Certain addictions are hard to avoid in our culture where more is always considered better. We take it for granted to think of progress exclusively in terms of “growth.” So we find ourselves in a never-ending chase of things that supposedly make our lives more comfortable and more exciting. We live in larger homes, drive bigger and faster cars and surround ourselves with more possessions than any generation before us – and yet, there remains this nagging feeling that we don’t have enough to be content.

Inevitably, our relentless “pursuit of happiness” comes at a steep price. It’s called stress. True, most people suffer from stress and anxiety at one time or another. That’s life, some would say. Yet, what we are seeing today seems somewhat different. More and more people exhaust themselves, just by trying to keep up. They are reaching the end of their rope. Doctors and psychologists have already come up with new terminology to describe the stress symptoms they find in their patients with increasing frequency, using terms such as “time stress,” “chronic overscheduling” or “time poverty.”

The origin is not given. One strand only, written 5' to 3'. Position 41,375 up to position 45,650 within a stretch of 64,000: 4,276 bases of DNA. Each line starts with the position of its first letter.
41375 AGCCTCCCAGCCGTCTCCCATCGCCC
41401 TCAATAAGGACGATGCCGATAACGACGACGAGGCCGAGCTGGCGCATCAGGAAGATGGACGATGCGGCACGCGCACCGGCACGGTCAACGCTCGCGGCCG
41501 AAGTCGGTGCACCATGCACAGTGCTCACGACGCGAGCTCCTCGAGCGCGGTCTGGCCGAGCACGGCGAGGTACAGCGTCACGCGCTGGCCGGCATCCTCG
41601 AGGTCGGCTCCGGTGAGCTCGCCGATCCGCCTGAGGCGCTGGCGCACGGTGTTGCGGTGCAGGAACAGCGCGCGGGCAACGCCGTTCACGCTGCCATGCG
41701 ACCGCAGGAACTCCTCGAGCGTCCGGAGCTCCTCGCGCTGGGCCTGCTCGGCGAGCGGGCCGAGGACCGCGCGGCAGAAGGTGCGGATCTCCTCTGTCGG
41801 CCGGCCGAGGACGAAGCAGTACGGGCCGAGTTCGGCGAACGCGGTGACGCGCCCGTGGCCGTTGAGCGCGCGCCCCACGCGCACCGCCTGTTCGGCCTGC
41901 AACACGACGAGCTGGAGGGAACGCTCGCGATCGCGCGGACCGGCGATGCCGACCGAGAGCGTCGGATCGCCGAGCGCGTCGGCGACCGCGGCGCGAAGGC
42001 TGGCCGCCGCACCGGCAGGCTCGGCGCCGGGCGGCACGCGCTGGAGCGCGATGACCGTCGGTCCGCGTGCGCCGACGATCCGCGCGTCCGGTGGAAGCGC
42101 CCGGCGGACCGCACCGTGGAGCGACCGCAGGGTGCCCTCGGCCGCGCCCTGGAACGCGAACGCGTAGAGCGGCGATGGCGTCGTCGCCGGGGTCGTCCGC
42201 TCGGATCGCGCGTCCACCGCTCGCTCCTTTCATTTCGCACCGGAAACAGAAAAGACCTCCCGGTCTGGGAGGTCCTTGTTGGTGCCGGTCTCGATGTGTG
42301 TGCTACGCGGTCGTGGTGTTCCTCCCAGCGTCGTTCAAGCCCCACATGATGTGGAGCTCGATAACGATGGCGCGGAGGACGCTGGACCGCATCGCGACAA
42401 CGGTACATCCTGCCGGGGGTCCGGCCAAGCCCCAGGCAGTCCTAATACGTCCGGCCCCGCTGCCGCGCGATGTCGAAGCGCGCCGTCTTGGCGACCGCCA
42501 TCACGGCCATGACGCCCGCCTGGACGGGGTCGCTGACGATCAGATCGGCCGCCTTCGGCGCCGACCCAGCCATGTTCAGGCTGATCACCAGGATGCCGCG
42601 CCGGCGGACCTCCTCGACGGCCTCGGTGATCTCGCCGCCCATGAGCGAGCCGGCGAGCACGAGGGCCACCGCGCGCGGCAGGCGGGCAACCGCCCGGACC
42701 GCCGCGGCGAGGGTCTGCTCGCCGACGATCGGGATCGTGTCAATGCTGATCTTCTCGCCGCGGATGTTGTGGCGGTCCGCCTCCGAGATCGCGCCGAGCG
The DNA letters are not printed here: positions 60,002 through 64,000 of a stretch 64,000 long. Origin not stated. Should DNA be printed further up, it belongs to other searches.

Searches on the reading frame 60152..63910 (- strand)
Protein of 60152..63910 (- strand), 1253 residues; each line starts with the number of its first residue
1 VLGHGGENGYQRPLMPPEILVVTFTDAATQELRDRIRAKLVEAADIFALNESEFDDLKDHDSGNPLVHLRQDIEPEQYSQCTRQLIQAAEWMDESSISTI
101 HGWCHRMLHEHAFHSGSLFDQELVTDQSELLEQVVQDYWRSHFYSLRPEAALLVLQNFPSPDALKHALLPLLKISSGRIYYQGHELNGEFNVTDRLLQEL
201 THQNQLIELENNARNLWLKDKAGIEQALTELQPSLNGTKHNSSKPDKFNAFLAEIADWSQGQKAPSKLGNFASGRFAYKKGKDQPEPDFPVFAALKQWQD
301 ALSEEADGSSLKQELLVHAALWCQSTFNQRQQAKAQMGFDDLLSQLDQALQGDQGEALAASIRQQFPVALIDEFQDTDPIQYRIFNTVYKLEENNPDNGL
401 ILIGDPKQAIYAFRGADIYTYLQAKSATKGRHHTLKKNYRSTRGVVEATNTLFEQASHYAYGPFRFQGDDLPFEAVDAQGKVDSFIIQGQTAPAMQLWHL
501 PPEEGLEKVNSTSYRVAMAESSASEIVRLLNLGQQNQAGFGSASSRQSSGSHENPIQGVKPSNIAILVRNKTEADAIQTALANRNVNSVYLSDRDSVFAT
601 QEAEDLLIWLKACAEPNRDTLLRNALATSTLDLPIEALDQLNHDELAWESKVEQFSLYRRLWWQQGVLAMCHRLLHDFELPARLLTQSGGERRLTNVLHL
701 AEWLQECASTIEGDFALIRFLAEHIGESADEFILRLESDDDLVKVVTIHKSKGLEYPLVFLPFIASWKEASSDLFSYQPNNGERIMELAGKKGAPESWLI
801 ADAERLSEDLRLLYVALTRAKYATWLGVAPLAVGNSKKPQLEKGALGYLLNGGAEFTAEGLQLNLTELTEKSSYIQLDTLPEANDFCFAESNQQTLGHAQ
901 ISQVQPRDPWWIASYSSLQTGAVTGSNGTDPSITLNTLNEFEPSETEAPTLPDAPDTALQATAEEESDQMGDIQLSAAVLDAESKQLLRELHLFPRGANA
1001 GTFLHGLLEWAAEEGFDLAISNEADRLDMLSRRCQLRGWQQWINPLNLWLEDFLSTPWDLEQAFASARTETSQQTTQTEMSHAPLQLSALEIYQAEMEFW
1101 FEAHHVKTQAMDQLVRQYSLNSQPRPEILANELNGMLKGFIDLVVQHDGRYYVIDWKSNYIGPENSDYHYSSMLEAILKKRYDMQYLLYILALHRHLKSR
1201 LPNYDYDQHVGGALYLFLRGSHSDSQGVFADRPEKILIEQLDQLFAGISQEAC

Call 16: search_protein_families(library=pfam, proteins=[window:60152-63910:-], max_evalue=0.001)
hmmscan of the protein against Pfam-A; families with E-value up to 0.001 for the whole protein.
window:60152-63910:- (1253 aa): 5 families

To be sure, having goals and ambitions does not automatically make anyone sick. There is such a thing as “good stress” where people can thrive on a certain amount of pressure and even derive pleasure from it. But being constantly pressed for time without relief is not healthy, no matter how we may rationalize it. In fact, the idea that a “normal” life has to be filled with constant activity is a concept that should not remain unquestioned. Why should it be “the norm” that we always work harder, earn more money, buy more stuff, increase our standard of living? Why is having the newest and the latest to be considered a must? Why can’t we imagine living without gadgets that did not even exist a little while ago? Why don’t we ever feel that we have accomplished enough and that we can enjoy what we already have?